Getting Started

LimeWire is open source. This means the code isn't secret—anyone can download it, play around with it, and make LimeWire better. Here's the information you need to get started.

You can download everything from the Web for free. The software and source code will take up around 700 MB of hard disk space, so make sure you have at least that much available. If you get stuck on any of these steps, try to Start Over. If it still doesn't work, get help in the Programming LimeWire forum.

LimeWire's Web site is a Wiki that grows when readers become editors and writers. Finished and bored? Write your own guide and add it to this page! Or, check out the Hello World examples and code Documentation.

Get the Code and Make LimeWire

To get started programming LimeWire, install the Java Development Kit and get Eclipse. Use Eclipse to download the Source Code and set up a Run Configuration. You'll make a working copy of LimeWire from the source code on your computer.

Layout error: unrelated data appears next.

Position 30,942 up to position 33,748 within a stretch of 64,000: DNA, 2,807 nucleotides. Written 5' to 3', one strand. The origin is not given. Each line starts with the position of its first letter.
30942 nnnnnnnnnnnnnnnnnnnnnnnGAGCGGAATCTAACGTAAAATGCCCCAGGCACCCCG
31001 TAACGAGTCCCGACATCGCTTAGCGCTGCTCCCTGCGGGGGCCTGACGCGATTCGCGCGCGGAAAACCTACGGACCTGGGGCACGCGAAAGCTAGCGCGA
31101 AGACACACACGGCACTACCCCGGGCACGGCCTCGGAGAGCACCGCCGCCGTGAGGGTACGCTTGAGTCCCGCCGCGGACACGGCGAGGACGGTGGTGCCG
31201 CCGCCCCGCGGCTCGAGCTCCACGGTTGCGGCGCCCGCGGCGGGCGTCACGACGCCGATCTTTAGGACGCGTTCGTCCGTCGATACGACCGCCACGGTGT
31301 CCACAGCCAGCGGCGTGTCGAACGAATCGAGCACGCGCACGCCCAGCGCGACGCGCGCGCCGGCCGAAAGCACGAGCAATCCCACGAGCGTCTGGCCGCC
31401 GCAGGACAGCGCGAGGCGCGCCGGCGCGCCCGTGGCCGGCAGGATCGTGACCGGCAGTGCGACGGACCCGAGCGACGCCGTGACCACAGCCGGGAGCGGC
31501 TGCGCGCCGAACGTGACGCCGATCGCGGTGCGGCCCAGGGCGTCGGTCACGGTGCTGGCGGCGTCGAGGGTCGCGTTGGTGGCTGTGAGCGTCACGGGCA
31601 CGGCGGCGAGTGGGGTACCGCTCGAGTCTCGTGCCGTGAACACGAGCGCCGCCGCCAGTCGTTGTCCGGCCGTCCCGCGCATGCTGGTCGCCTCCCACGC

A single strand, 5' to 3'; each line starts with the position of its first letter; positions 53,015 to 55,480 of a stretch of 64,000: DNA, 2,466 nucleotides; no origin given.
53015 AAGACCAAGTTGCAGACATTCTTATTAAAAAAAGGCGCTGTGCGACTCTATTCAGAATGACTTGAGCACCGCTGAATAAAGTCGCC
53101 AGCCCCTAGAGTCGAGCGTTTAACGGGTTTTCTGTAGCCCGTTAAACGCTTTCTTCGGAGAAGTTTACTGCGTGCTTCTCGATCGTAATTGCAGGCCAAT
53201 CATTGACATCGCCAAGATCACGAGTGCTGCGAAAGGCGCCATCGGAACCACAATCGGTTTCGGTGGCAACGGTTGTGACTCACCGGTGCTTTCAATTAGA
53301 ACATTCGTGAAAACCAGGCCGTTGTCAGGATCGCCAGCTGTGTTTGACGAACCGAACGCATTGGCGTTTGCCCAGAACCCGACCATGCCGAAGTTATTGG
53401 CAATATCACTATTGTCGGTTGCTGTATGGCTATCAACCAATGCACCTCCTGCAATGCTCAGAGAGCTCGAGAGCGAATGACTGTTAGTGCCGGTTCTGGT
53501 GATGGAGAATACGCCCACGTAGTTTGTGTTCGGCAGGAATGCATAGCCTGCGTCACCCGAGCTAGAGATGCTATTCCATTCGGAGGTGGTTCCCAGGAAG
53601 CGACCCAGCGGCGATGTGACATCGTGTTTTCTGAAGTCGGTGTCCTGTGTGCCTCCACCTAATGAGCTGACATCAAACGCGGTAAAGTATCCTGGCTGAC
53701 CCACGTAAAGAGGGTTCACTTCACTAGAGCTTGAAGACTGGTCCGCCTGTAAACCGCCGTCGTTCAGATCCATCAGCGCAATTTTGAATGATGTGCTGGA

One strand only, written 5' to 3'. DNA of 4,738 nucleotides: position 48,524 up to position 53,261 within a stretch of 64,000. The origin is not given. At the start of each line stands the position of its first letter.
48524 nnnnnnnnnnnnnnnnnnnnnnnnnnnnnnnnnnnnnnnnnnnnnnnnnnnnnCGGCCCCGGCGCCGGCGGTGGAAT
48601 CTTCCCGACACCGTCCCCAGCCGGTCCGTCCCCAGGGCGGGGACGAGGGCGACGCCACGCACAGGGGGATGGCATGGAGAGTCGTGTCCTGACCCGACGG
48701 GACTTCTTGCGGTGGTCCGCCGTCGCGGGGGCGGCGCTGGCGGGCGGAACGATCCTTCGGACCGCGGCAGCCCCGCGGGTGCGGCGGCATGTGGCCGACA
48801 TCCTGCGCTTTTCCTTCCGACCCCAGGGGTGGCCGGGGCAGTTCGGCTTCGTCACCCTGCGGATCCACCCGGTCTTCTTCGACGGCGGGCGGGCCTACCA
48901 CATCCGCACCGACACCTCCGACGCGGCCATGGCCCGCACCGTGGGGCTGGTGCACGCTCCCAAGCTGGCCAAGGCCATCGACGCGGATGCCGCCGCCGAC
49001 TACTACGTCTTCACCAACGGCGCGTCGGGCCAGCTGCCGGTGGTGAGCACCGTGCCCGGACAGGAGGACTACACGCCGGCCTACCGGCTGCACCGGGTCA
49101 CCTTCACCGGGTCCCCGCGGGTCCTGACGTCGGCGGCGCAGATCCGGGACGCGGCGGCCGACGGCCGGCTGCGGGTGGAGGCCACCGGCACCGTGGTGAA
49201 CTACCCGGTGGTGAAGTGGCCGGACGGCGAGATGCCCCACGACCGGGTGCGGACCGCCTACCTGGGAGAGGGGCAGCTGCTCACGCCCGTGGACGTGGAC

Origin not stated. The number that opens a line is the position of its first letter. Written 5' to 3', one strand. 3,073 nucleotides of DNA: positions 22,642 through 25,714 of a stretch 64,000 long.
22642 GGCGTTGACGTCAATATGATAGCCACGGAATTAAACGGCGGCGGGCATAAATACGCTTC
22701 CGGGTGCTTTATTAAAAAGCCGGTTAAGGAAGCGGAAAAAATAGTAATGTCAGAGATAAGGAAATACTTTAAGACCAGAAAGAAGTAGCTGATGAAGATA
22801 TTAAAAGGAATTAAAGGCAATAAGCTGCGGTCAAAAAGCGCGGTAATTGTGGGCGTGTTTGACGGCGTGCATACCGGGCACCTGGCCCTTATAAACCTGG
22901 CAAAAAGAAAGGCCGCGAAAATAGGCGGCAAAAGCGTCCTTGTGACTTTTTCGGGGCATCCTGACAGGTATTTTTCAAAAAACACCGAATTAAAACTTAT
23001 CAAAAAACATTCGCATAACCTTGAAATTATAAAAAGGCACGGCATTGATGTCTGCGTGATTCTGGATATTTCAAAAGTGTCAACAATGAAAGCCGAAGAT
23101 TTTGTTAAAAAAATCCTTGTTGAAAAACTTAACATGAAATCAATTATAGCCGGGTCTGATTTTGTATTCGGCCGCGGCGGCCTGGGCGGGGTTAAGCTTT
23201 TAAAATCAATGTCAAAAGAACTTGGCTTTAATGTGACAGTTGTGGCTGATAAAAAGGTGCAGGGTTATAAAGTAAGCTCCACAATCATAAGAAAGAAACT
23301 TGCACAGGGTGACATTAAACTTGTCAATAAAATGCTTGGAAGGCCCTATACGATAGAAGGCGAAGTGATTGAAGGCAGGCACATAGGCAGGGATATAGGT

If you haven't run LimeWire on your computer before, Add UDP Host Caches so LimeWire will connect.

Didn't work? Follow the steps to delete everything and Start Over.

Use the Command Line

Instead of doing it all inside Eclipse, you can get the code with the Command Line. To get a Unix command line on Windows, install Cygwin. Use CVS to download the source code. Bring it into Eclipse by making a Project. Start LimeWire with a Run Configuration.

Or, use Ant to Build LimeWire entirely on the command line.

For more you can do there, check out the command line Cheat Sheet.

Change the Code and Make a Patch

Now that you've got the LimeWire source code, it's time to start hacking. These steps will show you how to add something new to LimeWire's menu, as well as use the Team features of Eclipse.

First, Update your copy of the source code. Write new code to add a menu item that runs a code Snippet. To share your changes with the open source community, have Eclipse make a Patch.

Now, imagine someone else has made a patch and you want to check it out. To see how this works, download the code into an Additional Project and Apply a Patch.

Make the JARs and Give LimeWire to a Friend

To run LimeWire outside of Eclipse, package the code into .jar files. Open source contributor Rashid.nuces wrote Creating JAR files for LimeWire, a guide to doing it with Eclipse. The Command Line method is to install Ant, and write an Ant script that will Make the JARs. For an example, check out Lost in the Space.